|The Grand Canyon of the Yellowstone.|
Today I parked at Artist Point and hiked out past the insanely busy and crowded Artist Point. There was a pastel artist working there, but he was so surrounded by people I couldn't really say anything to him. He seemed a bit stand offish too...well, that's not a fair thing to say, because he was probably just trying to get his drawing done. It is difficult to be approachable and engrossed in your work at the same time (but I hope I'm approachable).
I didn't make it to Point Sublime, as I had planned, but everyone who passed me on the way there told me on the way back that I had a better view. So I made a good call stopping early. Soon after I started I realized this was going to be a very challenging painting. It is a good thing I wasn't too far off the path s good number of hikers took to Point Sublime because I needed distractions. I met a couple from Whales and a Georgetwon grad student, and a couple, Ron and Ruth, whom I had met yesterday. They are retired from San Fransisco and sold their house and now travel all over the world. They gave me their unused shower voucher at the Canyon campground which was super nice since showers are about $4.00. Now I could enjoy an ice cream cone guilt free. Okay not totally guilt free. Anyway, I talked to Ron and Ruth about their travels for a while and it was so neat to hear about all the places they've been...China, Cambodia, Phillipines, all over Europe, all over the U.S. It made me think of how cool my own parents are, newly enjoying their retirement by cycling all around the Midwest with loaded panniers.
I continued struggling through the painting. I was on the rim working on it for about seven hours. I think I'm in the pre-stages of a cold too. The painting was kind of stuck in a not-quite-finished-but-still-so-much-left-to-do stage for a while. Then I put on my big girl pants and finished it up. This painting was my EVEREST. I've used that term lightly before...I really mean it now. My hat goes off to Moran for recreating this canyon on a massive canvas. He combined sketches and memories of the canyon, so you can't see exactly the scene he painted, but I saw the pieces in the canyon that he put together. The streaks of color, the unique rock towers, the textures and colors of the rock faces. He really did a magnificent job piecing it together and painting an experience of the canyon.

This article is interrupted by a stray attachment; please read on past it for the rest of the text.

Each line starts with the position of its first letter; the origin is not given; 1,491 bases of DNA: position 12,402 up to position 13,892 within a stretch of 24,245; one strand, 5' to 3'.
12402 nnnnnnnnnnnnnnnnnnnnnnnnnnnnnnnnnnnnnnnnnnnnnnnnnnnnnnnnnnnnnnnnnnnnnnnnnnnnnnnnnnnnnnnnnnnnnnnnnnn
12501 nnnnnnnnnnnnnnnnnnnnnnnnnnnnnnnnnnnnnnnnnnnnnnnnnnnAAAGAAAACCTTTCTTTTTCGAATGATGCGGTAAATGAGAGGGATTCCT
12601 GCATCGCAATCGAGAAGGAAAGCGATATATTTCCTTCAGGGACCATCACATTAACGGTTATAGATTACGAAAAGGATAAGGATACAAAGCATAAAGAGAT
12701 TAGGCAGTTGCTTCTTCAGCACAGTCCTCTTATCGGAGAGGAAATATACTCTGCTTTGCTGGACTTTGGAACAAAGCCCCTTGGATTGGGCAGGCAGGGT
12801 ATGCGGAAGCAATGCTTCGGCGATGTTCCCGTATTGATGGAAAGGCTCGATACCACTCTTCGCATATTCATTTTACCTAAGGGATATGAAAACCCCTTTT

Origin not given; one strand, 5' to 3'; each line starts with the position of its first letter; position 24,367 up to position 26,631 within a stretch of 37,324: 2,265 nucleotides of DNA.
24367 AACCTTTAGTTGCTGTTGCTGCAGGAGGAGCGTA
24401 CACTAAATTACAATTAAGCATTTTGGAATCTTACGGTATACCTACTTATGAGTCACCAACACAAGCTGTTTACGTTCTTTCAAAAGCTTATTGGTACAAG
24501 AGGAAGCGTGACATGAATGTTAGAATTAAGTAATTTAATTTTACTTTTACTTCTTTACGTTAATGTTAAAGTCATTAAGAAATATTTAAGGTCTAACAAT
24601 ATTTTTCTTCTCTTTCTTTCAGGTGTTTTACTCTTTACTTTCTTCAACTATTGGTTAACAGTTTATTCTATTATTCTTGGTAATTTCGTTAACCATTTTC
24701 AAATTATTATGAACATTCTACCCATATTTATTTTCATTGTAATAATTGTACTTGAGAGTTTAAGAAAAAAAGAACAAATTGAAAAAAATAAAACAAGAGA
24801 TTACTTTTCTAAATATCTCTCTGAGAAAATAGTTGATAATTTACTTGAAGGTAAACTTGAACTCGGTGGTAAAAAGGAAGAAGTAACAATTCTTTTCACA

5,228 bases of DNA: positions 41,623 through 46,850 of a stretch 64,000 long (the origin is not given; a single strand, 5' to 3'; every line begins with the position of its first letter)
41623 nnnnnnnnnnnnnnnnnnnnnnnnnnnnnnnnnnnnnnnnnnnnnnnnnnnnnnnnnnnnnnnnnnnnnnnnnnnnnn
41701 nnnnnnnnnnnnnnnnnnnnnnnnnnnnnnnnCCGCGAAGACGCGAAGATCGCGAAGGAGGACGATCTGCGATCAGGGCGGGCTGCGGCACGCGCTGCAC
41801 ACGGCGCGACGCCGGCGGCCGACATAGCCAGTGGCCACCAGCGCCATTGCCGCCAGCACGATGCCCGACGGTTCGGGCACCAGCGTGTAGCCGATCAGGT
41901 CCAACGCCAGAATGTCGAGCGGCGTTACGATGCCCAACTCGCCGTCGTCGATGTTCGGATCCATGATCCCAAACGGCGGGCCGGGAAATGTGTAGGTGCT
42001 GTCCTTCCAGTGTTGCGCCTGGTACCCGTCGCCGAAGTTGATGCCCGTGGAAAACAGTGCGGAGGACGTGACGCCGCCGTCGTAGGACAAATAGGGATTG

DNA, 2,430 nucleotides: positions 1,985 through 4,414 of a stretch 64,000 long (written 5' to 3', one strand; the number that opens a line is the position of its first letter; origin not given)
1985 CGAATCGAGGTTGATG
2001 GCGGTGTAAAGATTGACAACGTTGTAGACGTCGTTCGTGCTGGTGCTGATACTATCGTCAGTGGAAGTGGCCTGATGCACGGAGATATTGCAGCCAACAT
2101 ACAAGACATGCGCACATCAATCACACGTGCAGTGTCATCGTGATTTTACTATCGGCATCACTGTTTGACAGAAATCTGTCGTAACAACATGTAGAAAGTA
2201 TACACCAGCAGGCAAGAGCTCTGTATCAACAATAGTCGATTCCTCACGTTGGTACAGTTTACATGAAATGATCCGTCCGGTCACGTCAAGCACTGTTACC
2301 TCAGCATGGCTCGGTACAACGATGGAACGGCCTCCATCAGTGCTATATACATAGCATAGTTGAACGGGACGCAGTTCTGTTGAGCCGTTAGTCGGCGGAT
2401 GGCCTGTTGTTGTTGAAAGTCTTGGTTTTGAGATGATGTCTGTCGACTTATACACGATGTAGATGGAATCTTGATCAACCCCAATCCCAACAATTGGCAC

The second landscape painting I ever tried to do was an 18x24 (or maybe 16x20) vertical landscape of the canyon using photos from my family's trip here many years ago. I feel better about the paintings failure, because I now know how ambitious that was in scale and subject matter for an inexperienced landscape painter. Several people I met while I was painting commented on the changing light. This felt similar to painting in Maine...I'd best focused on one area of the painting that it took me by surprise when I got to the end and found the tide had risen significantly. When I was working on the foreground of the painting, I looked back up and saw the bright colorful canyon was now cast in shadows and the colors looked much different. For this painting the shifting sun worked perfectly for my composition. When I started painting, all parts of the canyon were well lit, and the layers of the canyon were competing with each other to be seen "first." So I started with the brightest and farthest away part of the canyon, and by the time I got to the other two sections front of it, they were in shadow, which hightlighted the part I'd already finished. Then when I got to the rocks in the foreground, they were lit, which contrasted with the middle ground shadows. By the time I got to the middle and foreground I was not as interested in detail as I had been when I started. I remembered Moran's painting The Three Tetons that Dan and I saw at the Met. The foreground you could still see underpainting, and it was very loose, but it worked well to highlight the more detailed mountains in the background. So I think I ended up employing something similar here. Thomas Moran is really challenging me.
I hiked back to my car not even wanting to look at the canyon - everytime I did my eyes and brain hurt from the bright colors and complexity of the canyon. I did not think it was possible, but I believe I wore out my optic nerves. I drove to Canyon Village where I really wanted a soup and salad. I put my name in at the restaurant and sat down to wait the half hour for a table (for one) (the loneliest number) when Ruth came up to me! She invited me to come eat with her and Ron. So I had a great non-lonely dinner with Ron and Ruth, who told me more about their worldly travels and paid for my soup and salad bar dinner. And then I went and took my gifted shower. I have met some wonderful, generous, kind people on this trip.
|Pastel artist at Artist Point. Braver than I...there were so many people around him I couldn't even say hi.|
|This one's for you, Katherine Colborn!|
|And this one.|
|Looking back at this photo all I can say is WOW!|
|An artist-adventurer at the canyon.|
|Bright, warm colors.|
|Might come back and paint the eastern side of the canyon, even though Moran never did.|
|The rocks get funkier and funkier.|
|A beautiful spot to stop and paint...even if I wasn't at my destination of Point Sublime.|
|Selfie at the canyon!|
|An artsy, pensive, black and white selfie as I took a break to ponder the meaning of life. JK, I ate a snack.|
|My studio at the canyon.|
|Paint palette. Aka procrastinating.|
|It was kind of stuck here for a while. I was tired and ready to be done.|
|But I am not a quitter! Persevered and finished. Very challenging painting.|
|That's a big rack you have there, sir.|